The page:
The women's volleyball program earned Penn State's first Big Ten crown during the 1992 season, just one year after the team began competing in the league. The title marked the first of Penn State's superlative 16 Big Ten titles in women's volleyball, in addition to seven NCAA Championships since 1999.
Like women's volleyball, the women's soccer program has been a benchmark of success in conference play. The program became the department's 29th varsity sport in 1994. Since then, Penn State has won an unprecedented 16 conference titles, including a string of 15-straight from 1998-2012.
The football program claimed the Big Ten title in its second season of competition during an undefeated Rose Bowl championship campaign in 1994. Coach Joe Paterno's '94 squad became the first Big Ten team to ever post a 12-0 record. The '94 crown marked the program's first of three Big Ten championships to date (2005 and 2008).
The fall season of 2005 stands out as a monumental period in Penn State's history within the conference. Nittany Lion teams clinched five Big Ten titles in a span of 30 days. The list included field hockey, football, men's soccer, women's soccer and women's volleyball. Since the fall of 2005, Penn State teams have won 51 Big Ten championships (5.1 titles per year in a 10-year span).
Penn State clinched five Big Ten titles in a span of 30 days during the fall of 2005, including one for the women's volleyball team.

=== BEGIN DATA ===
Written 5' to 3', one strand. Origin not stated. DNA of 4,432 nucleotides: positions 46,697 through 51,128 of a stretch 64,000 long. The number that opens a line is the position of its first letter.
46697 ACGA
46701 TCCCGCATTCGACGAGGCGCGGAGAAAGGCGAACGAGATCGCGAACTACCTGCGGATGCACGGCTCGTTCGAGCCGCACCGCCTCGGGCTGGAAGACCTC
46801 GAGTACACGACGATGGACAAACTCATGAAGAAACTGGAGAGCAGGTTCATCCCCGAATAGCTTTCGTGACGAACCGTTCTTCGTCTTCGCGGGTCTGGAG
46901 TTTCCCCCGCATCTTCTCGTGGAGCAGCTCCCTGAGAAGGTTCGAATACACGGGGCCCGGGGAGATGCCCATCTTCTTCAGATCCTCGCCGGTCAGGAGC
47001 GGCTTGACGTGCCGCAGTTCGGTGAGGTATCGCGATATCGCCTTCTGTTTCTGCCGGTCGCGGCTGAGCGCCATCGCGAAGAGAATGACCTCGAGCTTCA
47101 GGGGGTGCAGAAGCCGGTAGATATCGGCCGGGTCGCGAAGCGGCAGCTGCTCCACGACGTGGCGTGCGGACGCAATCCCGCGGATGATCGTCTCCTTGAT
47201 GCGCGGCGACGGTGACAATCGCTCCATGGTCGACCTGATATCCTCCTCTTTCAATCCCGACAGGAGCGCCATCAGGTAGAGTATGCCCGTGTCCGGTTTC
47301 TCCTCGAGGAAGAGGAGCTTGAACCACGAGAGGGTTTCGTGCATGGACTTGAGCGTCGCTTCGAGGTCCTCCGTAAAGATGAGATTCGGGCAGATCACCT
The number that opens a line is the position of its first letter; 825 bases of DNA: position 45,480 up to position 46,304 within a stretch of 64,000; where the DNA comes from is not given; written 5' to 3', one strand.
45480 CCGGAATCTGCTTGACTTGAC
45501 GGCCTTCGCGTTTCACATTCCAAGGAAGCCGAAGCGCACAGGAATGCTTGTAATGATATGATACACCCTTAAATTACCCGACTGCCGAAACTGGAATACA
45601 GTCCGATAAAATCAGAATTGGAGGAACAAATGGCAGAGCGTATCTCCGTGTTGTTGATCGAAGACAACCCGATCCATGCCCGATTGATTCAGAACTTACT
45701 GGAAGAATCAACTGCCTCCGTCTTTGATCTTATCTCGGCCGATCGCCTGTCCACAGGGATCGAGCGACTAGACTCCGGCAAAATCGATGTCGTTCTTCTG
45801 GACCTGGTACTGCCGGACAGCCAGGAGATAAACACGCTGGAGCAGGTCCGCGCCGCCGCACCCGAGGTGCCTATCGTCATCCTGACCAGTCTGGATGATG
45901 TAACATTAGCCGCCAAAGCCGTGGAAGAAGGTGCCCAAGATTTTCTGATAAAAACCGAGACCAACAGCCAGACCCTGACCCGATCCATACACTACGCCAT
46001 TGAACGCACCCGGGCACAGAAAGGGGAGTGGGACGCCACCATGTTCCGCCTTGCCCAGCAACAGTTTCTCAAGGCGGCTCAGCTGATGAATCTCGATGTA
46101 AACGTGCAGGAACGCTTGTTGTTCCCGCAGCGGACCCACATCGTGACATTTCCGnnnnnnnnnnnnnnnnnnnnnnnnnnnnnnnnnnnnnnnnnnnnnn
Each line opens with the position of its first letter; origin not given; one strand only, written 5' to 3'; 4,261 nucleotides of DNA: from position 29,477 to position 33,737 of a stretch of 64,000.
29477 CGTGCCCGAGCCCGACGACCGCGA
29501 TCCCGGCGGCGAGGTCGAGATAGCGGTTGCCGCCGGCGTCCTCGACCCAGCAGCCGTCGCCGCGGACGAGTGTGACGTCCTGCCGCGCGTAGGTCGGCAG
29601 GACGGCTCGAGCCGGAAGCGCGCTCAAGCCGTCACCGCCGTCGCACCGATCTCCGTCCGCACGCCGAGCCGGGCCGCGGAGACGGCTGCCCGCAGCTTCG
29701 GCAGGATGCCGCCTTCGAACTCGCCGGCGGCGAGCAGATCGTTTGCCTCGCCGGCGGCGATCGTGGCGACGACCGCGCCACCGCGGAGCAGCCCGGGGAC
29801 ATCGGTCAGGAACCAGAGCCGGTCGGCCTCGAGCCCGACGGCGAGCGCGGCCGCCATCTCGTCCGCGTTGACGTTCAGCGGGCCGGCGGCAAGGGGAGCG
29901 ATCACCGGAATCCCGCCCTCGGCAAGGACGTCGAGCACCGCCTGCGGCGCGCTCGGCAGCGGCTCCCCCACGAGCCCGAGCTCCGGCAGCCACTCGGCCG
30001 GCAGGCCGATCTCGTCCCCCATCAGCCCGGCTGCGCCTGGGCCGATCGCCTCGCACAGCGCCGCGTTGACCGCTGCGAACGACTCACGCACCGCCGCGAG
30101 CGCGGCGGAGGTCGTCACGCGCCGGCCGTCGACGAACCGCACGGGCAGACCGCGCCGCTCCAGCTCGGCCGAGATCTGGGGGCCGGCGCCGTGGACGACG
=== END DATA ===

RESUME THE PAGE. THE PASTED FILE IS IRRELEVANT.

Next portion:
It's impossible to quantify how the partnership between Penn State and the Big Ten altered the recruiting landscape for the teams on campus and how the recruiting gains equated to success on the field of play. But pitching a world-renowned education with an elite conference affiliation cultivated relationships with premier student-athletes.
"The name recognition was big for football, but when you see how many of the Universities and programs have been successful on a national level, I think that has greatly helped," Morett-Curtiss. "Exposure for all of the Universities within the conference has helped us all grow. Combining the academic side of what these Universities have with the athletics, it's a very powerful combination when we go out recruiting student-athletes."
A big piece to the exposure of Penn State teams during the past 25 years was the launch of the Big Ten Network on Aug. 30, 2007. More than 800 Penn State sporting events have aired live on the BTN since it launched. The benefits of the conference's TV network, which is in more than 60 million homes, increased visibility across the country for the department in a way that cannot be measured.
"The Network was a major step for us," Morett-Curtiss. "Just having the opportunity to have games on TV so that little girls can watch and learn about the sport. It's helped, not only exposure for the program, but it's helped the sport grow. It's just a phenomenal avenue for us to showcase our University and the sport."
The BTN's impact goes back to what Rose talked about as one of the immediate impacts his program felt - funding. Not only did the BTN infinitely increase exposure for Penn State teams, it has played a paramount role in increased revenues for each institution.
"Certainly, the Big Ten Network has been instrumental in generating funds for the Universities and the conference and the bowl revenue sharing has resulted in more money for all of the schools and the conference," said Rose.